Monday, September 26, 2011

You Give Good Cover

You all know, after years o'blogging, that I am a cover nut. And since I'm smack-dab in the middle of readign Deborah Lawrenson's The Lantern, and I can't talk about it yet because it's for a readalong, this seems like a good time to skewer and snuggle some covers.

I gushed and gushed and fawned over Erin Morgenstern's debut novel, The Night Circus, but if I'm being completely honest, the US cover just doesn't do it justice!!! I like that if you look closely, what originally appears to be a doll in a hand is actually an abstracted view of the circus tents with the striped clock at their center. However, it's quite contemporary and sharp-looking, and it doesn't seem to jive with the Old World, surreal feeling of the novel for me.

I am, however, a much bigger fan of the UK cover. I have a tendency to fall for anything in silhouette, and the couple on this cover look very much like I imagined Celia and Marco. Part of what captured me in this book was Morgenstern's description of not only the circus itself, but the costumes the performers wore, the food they ate, the decor in their homes and tents. Somehow the UK cover captures that for me a bit more than the US version. What do you think?

Another cover I'm tooootally jonesing for, is my newly-acquired The Sisters Brothers by Patrick deWitt. I'm a huge lover of clean, contemporary cover design a la Jim Tierney or Chip Kidd. Dan Stiles is the illustrator to thank for this particular cover, and I couldn't be more impressed. It's cartoony but so very clever as the brothers' heads form the eyes of the skull/moon that looms in the background. Sleek, simple, and clever. What's not to love???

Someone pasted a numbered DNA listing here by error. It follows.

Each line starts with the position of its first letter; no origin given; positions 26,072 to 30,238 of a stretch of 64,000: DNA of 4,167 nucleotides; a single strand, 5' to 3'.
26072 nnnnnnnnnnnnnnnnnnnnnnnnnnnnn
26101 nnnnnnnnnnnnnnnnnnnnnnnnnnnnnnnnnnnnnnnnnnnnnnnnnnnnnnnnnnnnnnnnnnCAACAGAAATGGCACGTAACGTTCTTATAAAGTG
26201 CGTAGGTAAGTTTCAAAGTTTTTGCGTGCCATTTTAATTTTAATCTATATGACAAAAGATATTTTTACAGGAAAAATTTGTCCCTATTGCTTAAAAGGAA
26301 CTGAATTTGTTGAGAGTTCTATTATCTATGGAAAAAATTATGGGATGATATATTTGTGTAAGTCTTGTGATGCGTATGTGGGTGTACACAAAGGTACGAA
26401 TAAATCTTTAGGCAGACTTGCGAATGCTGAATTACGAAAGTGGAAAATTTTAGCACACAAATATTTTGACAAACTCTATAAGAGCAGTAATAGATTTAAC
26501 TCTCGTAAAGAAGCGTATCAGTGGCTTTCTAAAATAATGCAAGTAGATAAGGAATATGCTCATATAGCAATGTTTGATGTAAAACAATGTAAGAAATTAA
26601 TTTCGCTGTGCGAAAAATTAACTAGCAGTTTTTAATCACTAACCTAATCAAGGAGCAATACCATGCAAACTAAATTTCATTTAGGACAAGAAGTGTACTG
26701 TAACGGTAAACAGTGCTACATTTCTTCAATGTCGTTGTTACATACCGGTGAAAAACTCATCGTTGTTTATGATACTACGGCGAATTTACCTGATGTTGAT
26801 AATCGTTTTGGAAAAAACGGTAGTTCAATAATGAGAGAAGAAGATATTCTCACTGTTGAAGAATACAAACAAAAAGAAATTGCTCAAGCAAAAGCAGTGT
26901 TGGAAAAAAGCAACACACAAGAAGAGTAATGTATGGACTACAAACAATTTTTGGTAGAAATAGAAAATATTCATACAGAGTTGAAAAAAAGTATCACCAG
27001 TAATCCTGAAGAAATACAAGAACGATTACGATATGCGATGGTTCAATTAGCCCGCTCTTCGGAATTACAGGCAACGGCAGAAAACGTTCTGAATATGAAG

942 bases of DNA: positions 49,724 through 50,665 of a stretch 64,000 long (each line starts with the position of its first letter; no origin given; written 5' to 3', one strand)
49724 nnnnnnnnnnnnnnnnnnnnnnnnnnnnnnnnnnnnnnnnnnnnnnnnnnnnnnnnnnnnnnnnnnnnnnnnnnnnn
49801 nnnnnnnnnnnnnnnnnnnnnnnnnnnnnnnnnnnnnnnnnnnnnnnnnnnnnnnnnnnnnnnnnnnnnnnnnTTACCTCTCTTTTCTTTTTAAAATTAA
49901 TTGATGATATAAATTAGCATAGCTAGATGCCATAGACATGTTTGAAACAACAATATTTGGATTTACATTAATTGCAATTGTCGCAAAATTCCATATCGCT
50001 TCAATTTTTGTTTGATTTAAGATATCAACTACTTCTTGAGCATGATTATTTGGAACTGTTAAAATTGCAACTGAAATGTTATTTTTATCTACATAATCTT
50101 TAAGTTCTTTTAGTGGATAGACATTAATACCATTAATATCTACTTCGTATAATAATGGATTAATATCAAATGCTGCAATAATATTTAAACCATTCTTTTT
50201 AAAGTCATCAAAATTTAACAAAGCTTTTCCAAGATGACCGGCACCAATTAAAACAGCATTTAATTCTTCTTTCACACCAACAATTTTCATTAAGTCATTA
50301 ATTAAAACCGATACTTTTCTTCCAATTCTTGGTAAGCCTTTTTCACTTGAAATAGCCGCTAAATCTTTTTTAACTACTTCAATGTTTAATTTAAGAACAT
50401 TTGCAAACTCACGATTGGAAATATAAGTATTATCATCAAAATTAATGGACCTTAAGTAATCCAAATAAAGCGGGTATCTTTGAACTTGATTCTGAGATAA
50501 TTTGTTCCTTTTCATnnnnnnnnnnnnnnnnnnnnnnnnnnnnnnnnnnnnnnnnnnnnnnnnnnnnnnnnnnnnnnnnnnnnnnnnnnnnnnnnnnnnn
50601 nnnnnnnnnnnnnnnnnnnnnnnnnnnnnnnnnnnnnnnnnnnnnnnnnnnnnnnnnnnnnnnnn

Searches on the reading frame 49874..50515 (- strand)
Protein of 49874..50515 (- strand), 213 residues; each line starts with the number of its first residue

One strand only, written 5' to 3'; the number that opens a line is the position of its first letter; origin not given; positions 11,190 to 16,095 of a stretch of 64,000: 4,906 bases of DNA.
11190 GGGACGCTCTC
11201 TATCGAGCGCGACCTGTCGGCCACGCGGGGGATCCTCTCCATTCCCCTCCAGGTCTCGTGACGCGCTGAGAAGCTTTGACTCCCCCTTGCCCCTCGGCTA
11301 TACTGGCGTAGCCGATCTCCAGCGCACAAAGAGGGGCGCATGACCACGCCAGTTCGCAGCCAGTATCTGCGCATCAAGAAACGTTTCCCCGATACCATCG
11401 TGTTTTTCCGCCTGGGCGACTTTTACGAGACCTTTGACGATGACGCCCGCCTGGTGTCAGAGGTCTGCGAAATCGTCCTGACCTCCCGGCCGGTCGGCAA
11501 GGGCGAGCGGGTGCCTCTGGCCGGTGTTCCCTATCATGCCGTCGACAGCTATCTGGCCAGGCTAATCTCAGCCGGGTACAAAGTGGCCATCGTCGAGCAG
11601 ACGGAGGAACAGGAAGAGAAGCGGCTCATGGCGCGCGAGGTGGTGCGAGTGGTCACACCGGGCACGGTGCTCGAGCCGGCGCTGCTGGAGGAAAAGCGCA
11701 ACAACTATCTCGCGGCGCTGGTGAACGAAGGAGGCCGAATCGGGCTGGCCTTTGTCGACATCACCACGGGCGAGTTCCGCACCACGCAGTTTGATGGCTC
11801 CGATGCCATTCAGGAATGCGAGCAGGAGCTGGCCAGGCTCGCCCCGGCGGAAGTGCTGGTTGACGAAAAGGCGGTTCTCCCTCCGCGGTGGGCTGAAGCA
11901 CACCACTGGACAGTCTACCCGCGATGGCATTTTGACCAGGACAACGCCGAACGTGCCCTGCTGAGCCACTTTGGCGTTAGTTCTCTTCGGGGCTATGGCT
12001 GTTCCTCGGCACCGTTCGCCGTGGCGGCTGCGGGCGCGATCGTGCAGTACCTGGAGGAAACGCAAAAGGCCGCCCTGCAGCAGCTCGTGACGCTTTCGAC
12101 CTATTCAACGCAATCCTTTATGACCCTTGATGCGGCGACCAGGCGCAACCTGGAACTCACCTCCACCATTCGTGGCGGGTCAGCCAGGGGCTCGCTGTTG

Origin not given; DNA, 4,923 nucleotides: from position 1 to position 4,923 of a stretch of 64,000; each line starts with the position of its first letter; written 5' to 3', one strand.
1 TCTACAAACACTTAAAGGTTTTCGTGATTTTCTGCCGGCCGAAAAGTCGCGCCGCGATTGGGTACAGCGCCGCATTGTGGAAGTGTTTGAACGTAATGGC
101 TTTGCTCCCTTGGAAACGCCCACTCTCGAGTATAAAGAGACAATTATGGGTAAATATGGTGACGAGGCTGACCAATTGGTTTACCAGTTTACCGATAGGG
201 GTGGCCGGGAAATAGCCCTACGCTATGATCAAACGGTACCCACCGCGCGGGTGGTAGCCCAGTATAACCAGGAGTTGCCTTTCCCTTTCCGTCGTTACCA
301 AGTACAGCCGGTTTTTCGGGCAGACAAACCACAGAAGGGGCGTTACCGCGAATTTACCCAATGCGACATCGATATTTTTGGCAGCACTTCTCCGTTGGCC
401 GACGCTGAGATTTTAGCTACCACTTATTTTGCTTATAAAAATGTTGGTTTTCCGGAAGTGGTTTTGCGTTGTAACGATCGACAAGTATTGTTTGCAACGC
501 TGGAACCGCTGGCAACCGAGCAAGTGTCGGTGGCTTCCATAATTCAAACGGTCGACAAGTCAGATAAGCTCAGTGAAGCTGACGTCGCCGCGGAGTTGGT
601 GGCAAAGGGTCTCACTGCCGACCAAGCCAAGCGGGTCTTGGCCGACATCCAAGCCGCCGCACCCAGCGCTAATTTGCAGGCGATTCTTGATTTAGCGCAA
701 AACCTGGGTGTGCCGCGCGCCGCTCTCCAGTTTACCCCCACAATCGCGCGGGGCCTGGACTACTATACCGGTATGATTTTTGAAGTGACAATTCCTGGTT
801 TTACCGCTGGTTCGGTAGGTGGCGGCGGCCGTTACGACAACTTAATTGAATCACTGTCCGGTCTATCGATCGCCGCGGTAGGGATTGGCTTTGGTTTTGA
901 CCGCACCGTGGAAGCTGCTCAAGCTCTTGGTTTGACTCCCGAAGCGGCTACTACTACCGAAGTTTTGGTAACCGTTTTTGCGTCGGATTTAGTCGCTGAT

Which covers have caught your eye lately?



18 comments:

  1. The UK cover of The Night Circus is definitely more representative of the people you mention that are in the book. It's definitely eye-catchy!

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  2. I prefer the UK cover, too. I keep seeing it all over the place and hadn't paid much attention before, but I can see I need to go and check it out!

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  3. I love the titles. I really like both covers. There's something pretty original about them. The Sisters Brothers has a great cover too. I wished more publishers would get creative about a book's cover; I'm willing to buy a book based solely on the cover.

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  4. I like all the covers. A friend of mine had on a cute pair of earring the other day that reminded me of the cover of The Sisters Brothers - when I told her that she looked at me like I was crazy.

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  5. I find that I usually like the UK covers better than the ones they choose in the US. I fly through Heathrow at least once a year and make it a point to load up on a few books, just so I can enjoy the covers! I'm pretty sure this makes me a complete bibliogeek!

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  6. The UK version of Night Circus is the best designed book I've come across this year - by a long way. I was persuaded to read it by the cover alone. :-)

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  7. On a side note, I totally caved and bought The Night Circus today. Bad Trisha!

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  8. I have nothing to contribute to the discussion, really, I just have to say: the title of this post made me go *SNERK* in a most immature fashion. :)